As compared with the Old-Testament conception, Paul's pneuma "is the ruach of the Old Testament, conceived as manifesting itself after a manner analogous to, but transcending, its earlier forms. It bears the same characteristic marks of divine origin, of supernatural power, of motive energy in active exercise - standing in intimate relation to the fuller religious life and distinctive character and action of its recipients. But while in the Old Testament it is partial, occasional, intermittent, here it is general, constant, pervading. While in the Old Testament, as well as in the New, its forms of manifestation are diverse, they are expressly referred under the New to one and the same Spirit. While in the Old Testament they contemplate mainly the official equipment of men for special work given them to perform, they include under the New the inward energy of moral action in the individual, no less than the gifts requisite for the edification of the Church; they embrace the whole domain of the religious life in the believer, and in the community to which he belongs. The pneuma of the apostle is not the life-breath of man as originally constituted a creature of God; but it is the life-spirit of "the new creation" in which all things have become new" (Dickson).

With the relation of this word to yuch soul is bound up the complicated question whether Paul recognizes in the human personality a trichotomy, or threefold division into body, soul, and spirit. On the one side it is claimed that Paul regards man as consisting of body, the material element and physical basis of his being; soul, the principle of animal life; and spirit, the higher principle of the intellectual nature. On the other side, that spirit and soul represent different sides or functions of the one inner man; the former embracing the higher powers more especially distinctive of man, the latter the feelings and appetites. The threefold distinction is maintained chiefly on the basis of 1 Thess. v. 23. Compare Heb. iv. 12. 43 On the distinction from yuch soul, see, further, on ch. xi. 3.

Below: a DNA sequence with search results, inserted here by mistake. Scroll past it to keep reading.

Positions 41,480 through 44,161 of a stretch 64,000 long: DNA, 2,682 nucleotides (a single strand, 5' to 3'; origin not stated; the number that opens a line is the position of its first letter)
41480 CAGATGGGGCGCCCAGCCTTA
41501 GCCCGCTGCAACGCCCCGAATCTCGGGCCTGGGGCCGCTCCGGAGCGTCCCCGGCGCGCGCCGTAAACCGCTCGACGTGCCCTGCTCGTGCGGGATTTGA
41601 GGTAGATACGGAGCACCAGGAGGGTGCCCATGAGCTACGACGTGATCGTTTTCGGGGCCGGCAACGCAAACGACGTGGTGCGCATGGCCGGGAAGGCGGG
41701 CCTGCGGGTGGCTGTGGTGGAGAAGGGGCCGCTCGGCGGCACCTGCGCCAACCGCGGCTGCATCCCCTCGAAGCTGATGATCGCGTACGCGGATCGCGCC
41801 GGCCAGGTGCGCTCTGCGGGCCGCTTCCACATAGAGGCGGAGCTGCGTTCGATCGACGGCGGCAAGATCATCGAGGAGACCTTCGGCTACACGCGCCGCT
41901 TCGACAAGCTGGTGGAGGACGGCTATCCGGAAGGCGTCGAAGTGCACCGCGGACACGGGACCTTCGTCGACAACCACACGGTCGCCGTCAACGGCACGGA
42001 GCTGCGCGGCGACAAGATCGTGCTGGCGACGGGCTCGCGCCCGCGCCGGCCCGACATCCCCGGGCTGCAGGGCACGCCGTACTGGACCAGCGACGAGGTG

vers 5.
They that are (oi ontev). Wider in meaning than walk, which expresses the manifestation of the condition expressed by are.

Do mind (fronousin). The verb primarily means to have understanding; then to feel or think (1 Cor. xiii. 11); to have an opinion (Romans xii. 3). Hence to judge (Acts xxviii. 22; Gal. v. 10; Philip. iii. 15). To direct the mind to something, and so to seek or strive for (Matt. xvi. 23, note; Philip. iii. 19; Col. iii. 2). So here. The object of their thinking and striving is fleshly.

vers 6.
To be carnally minded (to fronhma thv sarkov). Lit., as Rev., the mind of the flesh. Fleshly thinking and striving. Similarly the mind of the Spirit for to be spiritually minded.

vers 7.
Is not subject (ouc upotassetai). See on Jas. iv. 7. Originally to arrange under. Possibly with a shade of military meaning suggested by enmity. It is marshaled under a hostile banner.

vers 10.
The body. The believer's natural body.

The spirit. The believer's human spirit.

vers 13.
Ye shall die (mellete apoqnhskein). The expression is stronger than the simple future of the verb. It indicates a necessary consequence. So Rev., ye must.

Mortify (qanatoute). Put to death.

Deeds (praxeiv). Habitual practices. See on ch. vii. 15; John iii. 21.

vers 14.
Sons (uioi). See on John i. 12; Matt. i. 1. There is an implied contrast with the Jewish idea of sonship by physical descent.

vers 15.
Spirit of bondage (pneuma douleiav) The Holy Spirit, as in Spirit of adoption. The Spirit which ye received was not a spirit of bondage. See ver. 4, under pneuma, 7.